that sell a Weller 8200 soldering gun for $30 or less. Thanks for your help. A GUN is great if you need high temperature with low thermal mass infrequently. Like when you want to solder a wire onto a tube socket. For current electronic work, they're obsolete. Get a Weller (or any one of a zillion similar brands) temperature controlled iron and be done with it. Ham radio swap meets are good places to get used/refurbished ones. Going price is around$40. I can put you in touch with a trusted refurbished one if you like.

For small stuff, Antex makes a 15W iron that works nicely for normal
components on a circuit board. Does a credible job on Surface Mount
with the right tip.

For heavy electronic soldering you're gonna want
an Ungar 47W 1050degree iron. Lots of thermal mass, but not huge like
the one you used in shop class 40 years ago. Put it on a light dimmer
and it will work over a wide range of applications.
mike

--
Bunch of stuff For Sale and Wanted at the link below.
Toshiba & Compaq LiIon Batteries, Test Equipment
Honda CB-125S $800 in PDX Yaesu FTV901R Transverter, 30pS pulser Tektronix Concept Books, spot welding head... http://www.geocities.com/SiliconValley/Monitor/4710/ D #### Dave VanHorn Jan 1, 1970 0 Soldering guns are great for connecting metal shields and heavy wires to ground planes, e.g. in a dead-bug RF prototype. They cool down much faster than a Godzilla soldering iron, which is the other good method I've been spending the last couple days doing fine pitch SMD soldering, and soldering shield cans and removing 100W VHF and UHF transistors.. One iron, two different tips. Go Metcal! E #### [email protected] Jan 1, 1970 0 wylbur37 said: When I was a teenager, I purchased a Weller 8200 dual-heat (100/140 watt) soldering gun. It served me well over the years. Then about ten years ago, I went through a period where I didn't need to do any soldering and decided to give it away as part of "uncluttering". (I later realized that was a mistake). Now, I need to do some soldering again and need a soldering gun. I could purchase a new Weller 8200 through mail-order, which will cost over$40. (I could also get one used via eBay for as low as $8, but I don't trust buying used stuff from strangers). I could also purchase a new soldering gun at Radio Shack, either a dual-heat (150/230 watt) model (Cat. No. 64-2187) for$29.99, or a
single-heat (100 watt) model (Cat. No. 64-2193) for $12.99. If I recall correctly, back when I still had my Weller 8200, the first heat setting (100 watts) was usually enough for most wiring jobs. Very rarely did I have to click it back to the second position (140 watts) except to solder some thicker metal items. I'm currently leaning towards getting the Radio Shack 100 watt model, not only to save money but because the heavier model (150/230 watt) is probably too hot anyway and might burn out some components. Another reason I'm leaning towards getting the Radio Shack one is that there are numerous Radio Shack retail stores near where I live (in New York City) and I could just go and buy one over-the-counter without the hassle of waiting for it to be delivered. (As for the Weller 8200, it's more expensive and I don't know which stores in New York City would sell it anyway). I was wondering what your thoughts were on ... a. whether 100 watts is sufficient for most soldering jobs (involving ordinary stuff like LEDs, resistors, etc.). b. whether you've had any experience using the Radio Shack soldering guns mentioned above and whether you think they're any good. c. whether you know of any retail stores in the New York City area that sell a Weller 8200 soldering gun for$30 or less.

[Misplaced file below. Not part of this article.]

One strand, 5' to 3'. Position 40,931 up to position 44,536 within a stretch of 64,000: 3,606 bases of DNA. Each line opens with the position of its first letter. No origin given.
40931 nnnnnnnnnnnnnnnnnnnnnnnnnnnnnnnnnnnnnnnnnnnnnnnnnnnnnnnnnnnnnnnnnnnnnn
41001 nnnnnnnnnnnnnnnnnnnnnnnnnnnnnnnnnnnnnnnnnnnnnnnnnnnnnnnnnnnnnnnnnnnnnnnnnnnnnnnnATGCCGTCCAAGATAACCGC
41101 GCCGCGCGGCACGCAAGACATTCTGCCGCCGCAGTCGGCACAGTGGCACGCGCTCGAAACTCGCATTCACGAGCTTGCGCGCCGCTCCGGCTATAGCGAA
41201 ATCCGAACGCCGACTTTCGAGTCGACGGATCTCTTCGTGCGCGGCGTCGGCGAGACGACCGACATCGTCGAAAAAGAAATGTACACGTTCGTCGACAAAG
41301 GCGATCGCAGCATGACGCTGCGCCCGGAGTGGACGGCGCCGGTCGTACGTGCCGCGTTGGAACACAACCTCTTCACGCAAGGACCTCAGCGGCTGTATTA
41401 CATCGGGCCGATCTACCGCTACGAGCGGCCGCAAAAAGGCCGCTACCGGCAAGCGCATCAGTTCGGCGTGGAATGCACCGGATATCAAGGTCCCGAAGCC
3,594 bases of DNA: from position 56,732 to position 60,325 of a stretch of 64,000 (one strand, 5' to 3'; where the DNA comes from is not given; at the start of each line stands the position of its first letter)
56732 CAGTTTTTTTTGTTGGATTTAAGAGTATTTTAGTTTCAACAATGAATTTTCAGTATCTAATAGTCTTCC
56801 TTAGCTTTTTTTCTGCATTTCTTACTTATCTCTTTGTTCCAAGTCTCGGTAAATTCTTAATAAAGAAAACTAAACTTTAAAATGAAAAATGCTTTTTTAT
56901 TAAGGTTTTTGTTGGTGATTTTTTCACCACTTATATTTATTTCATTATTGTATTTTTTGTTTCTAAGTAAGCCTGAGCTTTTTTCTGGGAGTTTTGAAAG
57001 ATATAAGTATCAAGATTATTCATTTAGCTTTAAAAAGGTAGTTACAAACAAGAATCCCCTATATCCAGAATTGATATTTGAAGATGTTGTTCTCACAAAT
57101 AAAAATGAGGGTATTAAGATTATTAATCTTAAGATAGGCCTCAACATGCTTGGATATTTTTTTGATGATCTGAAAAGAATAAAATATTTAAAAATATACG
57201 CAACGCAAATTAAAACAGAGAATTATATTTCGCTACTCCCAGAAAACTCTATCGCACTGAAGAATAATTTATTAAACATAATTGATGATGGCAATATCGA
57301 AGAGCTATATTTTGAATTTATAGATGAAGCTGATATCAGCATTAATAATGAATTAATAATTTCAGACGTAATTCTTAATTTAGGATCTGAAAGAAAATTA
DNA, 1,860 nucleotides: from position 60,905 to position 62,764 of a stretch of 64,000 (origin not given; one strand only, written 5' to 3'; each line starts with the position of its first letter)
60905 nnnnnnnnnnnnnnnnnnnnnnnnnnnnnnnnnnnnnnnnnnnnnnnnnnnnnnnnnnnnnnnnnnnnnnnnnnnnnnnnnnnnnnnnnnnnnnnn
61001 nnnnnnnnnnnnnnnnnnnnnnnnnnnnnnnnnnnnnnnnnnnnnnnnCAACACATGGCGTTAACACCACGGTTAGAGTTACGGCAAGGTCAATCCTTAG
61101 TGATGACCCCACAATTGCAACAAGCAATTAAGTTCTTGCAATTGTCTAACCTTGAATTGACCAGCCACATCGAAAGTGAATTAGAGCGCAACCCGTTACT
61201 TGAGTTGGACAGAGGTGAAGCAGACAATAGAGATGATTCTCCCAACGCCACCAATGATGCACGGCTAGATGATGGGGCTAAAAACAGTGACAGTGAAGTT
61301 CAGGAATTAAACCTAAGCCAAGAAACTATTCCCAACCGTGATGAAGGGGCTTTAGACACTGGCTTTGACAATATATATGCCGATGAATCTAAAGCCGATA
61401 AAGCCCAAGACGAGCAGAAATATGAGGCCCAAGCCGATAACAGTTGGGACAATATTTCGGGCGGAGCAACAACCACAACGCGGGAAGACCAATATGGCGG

For the stuff you mentioned - LEDs, resistors, etc
get a cheap soldering iron or pencil from Radio Shack
like catalog #'s 64-2071, 64-2070 or 62-2067

Later on, you may want to chose a fancy iron with
grounded tip and heat control - but the Radio Shack

W

#### wylbur37

Jan 1, 1970
0
Most people who responded to my original posting tend to agree that I
wouldn't need more than a a 100-watt soldering tool for most casual
soldering of LEDs and resistors. Some have even recommended using
soldering tools as low as 15 watts.

Now, I've been reluctant to use a low-wattage soldering device
because of the following reason ...

With a high-wattage tool, I only need to hold it against the
connecting wire for a short time before the spot on the wire that
touches the heating tip gets hot enough to melt the solder. Once the
solder melts and flows over the wire, I pull the soldering tool away.
On the other hand, with a low-wattage tool, it takes longer for the
connecting wire to heat up, and that extra time may allow heat to
travel along the wire and "cook" or otherwise damage the component.
So it's actual "safer" to use a higher-wattage soldering tool than a
low-wattage one, as long as you know well enough to pull it away in time.

Is there any flaw in my logic here?

D

#### Dave VanHorn

Jan 1, 1970
0
So it's actual "safer" to use a higher-wattage soldering tool than a
low-wattage one, as long as you know well enough to pull it away in time.

Is there any flaw in my logic here?

No. The ideal iron has a tightly controlled temperature, but loads of
thermal mass, and good heat delivery to the tip.

The tips should be iron plated, so that they don't leach into the solder
like copper does, and end up becoming sharp needles to gouge the PCB.

The 40W weller iron with a 700 degree tip is an excellent starting point.

I went the small iron route, but because of their tiny thermal mass and poor

In this field, your soldering iron, and your meter are pretty much your
primary tools.
Don't skimp on them.

E

#### exray

Jan 1, 1970
0
wylbur37 said:
Most people who responded to my original posting tend to agree that I
wouldn't need more than a a 100-watt soldering tool for most casual
soldering of LEDs and resistors. Some have even recommended using
soldering tools as low as 15 watts.

Now, I've been reluctant to use a low-wattage soldering device
because of the following reason ...

With a high-wattage tool, I only need to hold it against the
connecting wire for a short time before the spot on the wire that
touches the heating tip gets hot enough to melt the solder. Once the